18. 18. Typical Vs. LD (Pilot Data) compared to Standardization Data 0 2 4 6 8 10 12 14 16 18 20 Word Understanding Spelling Non-Word Reading Syntactic Knowledge Morphological Awareness Controls LD Stand
  19. 19. Typical Vs. LD (Pilot Data) compared to Standardization Data 20 30 40 50 60 70 Comprehension Fluency Orthographic Discrimination Lexical Decisions Words Lexical Decisions Non- Words Controls LD Stand
  20. 20. Results: Arabic Data • At risk profiles were those who had some tests between 1 and 2 SD below the mean compared to the typical students who did not report any history of LD in the questionnaire • Exemplars of risk profiles + recommendations for intervention
  21. 21. Arabic Data: At-Risk Profiles -4 -3 -2 -1 0 1 2 ex1=High At-Risk
  22. 22. Arabic Data: At-Risk Profiles -4 -3 -2 -1 0 1 2 ex2=Med At-Risk
  23. 23. Arabic Data: At-Risk Profiles -4 -3 -2 -1 0 1 2 ex3=Low At-Risk
  24. 24. Arabic Data: At-Risk Profiles -4 -3 -2 -1 0 1 2 ex4=Weakness
  25. 25. Results: English Pilot Data items alpha N Mean SD Word Understanding 50 .89 60 25.50 9.10 Comprehension Fluency 30 .89 60 23.10 5.68 Spelling 33 .87 60 21.50 6.10 Non-Word Reading 18 .72 60 10.95 3.49 Syntactic Knowledge 24 .83 60 13.43 4.89 Morphological Awareness 34 .91 55 23.13 7.74 Phonological Awareness 22 .71 60 14.92 3.80 Reading Comprehension 14 .66 58 4.98 2.86
  26. 26. Implications for Teaching • Better services: • In subjects taught in L2: accommodations, language support • In L2 classes (e.g. English for Academic Purposes): multi-sensory structured language teaching in groups or tutorials, explicit teaching of strategies (see Sparks & Miller, 2000 for second language; the project in the UK by Mortimore et al. 2012) ©Eaquals #eaquals19madrid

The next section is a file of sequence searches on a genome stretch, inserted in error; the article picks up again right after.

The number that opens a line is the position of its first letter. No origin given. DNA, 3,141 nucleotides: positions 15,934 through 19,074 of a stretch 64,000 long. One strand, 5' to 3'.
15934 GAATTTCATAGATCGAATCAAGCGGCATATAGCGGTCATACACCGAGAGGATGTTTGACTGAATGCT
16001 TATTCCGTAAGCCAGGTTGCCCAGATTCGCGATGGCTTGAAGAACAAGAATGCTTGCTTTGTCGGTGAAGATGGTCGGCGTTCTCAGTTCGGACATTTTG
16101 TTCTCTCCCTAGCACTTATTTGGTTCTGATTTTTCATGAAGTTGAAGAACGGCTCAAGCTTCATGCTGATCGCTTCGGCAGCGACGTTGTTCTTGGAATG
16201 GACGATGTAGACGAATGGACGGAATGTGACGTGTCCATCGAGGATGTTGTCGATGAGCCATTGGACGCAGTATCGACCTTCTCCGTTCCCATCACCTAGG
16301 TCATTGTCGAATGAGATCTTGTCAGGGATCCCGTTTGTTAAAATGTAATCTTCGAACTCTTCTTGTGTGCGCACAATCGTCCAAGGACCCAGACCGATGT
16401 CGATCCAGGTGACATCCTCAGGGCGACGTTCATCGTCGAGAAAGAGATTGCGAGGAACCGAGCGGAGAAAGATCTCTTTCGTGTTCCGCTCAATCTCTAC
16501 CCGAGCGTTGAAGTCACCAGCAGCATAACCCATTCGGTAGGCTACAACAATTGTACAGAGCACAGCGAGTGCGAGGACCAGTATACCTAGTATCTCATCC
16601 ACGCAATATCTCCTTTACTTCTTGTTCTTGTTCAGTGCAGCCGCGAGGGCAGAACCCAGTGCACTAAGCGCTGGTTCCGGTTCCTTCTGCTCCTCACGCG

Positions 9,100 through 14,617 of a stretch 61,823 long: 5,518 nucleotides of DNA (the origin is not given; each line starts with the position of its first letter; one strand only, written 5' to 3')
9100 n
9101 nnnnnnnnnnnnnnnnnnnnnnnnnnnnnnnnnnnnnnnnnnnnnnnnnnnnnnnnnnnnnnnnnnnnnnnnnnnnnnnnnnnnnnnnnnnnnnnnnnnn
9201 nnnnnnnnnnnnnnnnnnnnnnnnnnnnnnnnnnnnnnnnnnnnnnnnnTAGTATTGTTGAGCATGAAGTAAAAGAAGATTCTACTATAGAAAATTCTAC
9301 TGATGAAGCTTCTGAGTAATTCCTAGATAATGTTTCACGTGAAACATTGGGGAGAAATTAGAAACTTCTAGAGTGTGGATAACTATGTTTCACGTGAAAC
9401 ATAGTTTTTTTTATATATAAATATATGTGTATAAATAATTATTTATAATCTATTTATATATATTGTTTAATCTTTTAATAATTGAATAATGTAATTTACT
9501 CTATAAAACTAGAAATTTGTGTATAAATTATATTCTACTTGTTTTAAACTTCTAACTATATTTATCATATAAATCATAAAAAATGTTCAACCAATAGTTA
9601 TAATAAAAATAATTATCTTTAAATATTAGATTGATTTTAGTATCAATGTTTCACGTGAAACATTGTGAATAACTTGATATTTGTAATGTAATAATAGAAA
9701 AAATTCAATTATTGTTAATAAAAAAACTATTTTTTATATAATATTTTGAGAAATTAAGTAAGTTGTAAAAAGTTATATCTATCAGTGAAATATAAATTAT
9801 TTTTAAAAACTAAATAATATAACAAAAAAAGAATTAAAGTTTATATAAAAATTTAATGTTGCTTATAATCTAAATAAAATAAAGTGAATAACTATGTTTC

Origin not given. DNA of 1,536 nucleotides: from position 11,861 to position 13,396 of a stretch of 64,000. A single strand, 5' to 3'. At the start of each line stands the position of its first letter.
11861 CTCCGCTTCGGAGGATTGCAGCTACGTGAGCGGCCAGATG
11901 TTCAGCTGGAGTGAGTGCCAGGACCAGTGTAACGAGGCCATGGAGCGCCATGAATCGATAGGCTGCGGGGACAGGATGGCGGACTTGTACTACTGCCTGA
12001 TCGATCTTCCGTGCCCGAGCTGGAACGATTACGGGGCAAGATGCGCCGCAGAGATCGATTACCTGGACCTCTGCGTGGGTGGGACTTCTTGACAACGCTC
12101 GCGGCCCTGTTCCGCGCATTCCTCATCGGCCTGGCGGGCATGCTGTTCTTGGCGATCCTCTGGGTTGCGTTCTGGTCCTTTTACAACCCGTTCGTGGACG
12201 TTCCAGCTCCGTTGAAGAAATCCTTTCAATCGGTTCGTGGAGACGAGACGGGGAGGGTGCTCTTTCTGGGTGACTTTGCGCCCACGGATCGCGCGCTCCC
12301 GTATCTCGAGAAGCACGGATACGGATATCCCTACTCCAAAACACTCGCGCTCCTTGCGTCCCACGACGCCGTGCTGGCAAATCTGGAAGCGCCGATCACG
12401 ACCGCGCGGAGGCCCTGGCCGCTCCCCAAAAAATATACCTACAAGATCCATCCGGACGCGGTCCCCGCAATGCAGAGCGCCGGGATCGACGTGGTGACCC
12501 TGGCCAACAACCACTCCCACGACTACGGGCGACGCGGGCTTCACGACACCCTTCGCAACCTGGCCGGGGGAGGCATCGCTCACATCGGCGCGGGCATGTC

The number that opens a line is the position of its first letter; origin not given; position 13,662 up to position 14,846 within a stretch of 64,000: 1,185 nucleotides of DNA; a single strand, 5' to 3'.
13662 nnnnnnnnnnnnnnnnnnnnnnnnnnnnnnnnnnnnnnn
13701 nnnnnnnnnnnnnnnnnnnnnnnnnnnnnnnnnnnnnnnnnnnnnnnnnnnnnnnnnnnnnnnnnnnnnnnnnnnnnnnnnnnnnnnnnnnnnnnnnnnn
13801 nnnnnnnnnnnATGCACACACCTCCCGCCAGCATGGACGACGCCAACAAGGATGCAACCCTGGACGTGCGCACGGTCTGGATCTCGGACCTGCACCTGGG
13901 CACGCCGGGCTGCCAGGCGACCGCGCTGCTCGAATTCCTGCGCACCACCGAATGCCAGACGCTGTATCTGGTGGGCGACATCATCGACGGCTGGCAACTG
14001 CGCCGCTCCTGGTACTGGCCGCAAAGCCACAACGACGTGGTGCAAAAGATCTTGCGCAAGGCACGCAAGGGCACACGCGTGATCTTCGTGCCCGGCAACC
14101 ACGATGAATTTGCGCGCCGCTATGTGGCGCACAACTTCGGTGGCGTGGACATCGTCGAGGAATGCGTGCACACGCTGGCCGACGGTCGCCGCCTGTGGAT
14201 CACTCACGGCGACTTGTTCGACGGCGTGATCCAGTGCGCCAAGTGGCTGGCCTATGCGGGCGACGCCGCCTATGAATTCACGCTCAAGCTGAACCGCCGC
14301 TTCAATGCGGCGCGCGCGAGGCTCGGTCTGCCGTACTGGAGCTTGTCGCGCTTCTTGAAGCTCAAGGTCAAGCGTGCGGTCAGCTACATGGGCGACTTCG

27. 27. Implications for Testing • Better Assessment • Use the right tests depending on the needs and the background of the student • First bilingual battery : need more work to make good use of it ... ©Eaquals #eaquals19madrid
  28. 28. Thank you!
  29. 29. References • Ganschow, L. and Sparks, R. (2000). Reflections on Foreign Language Study for Students with Language Learning Problems: Research, Issues, and Challenges. Dyslexia, 6, 87-100. • Mortimore, T. et al. (2012). Dyslexia and Multilingualism: Identifying and supporting bilingual learners who might be at risk of developing SpLD/dyslexia. Research Project Report • Sparks, R. and Miller, K. (2000) Teaching a Foreign Language Using Multisensory Structured Language Techniques: Methodology and Research. Dyslexia 6, 124-132. ©Eaquals #eaquals19madrid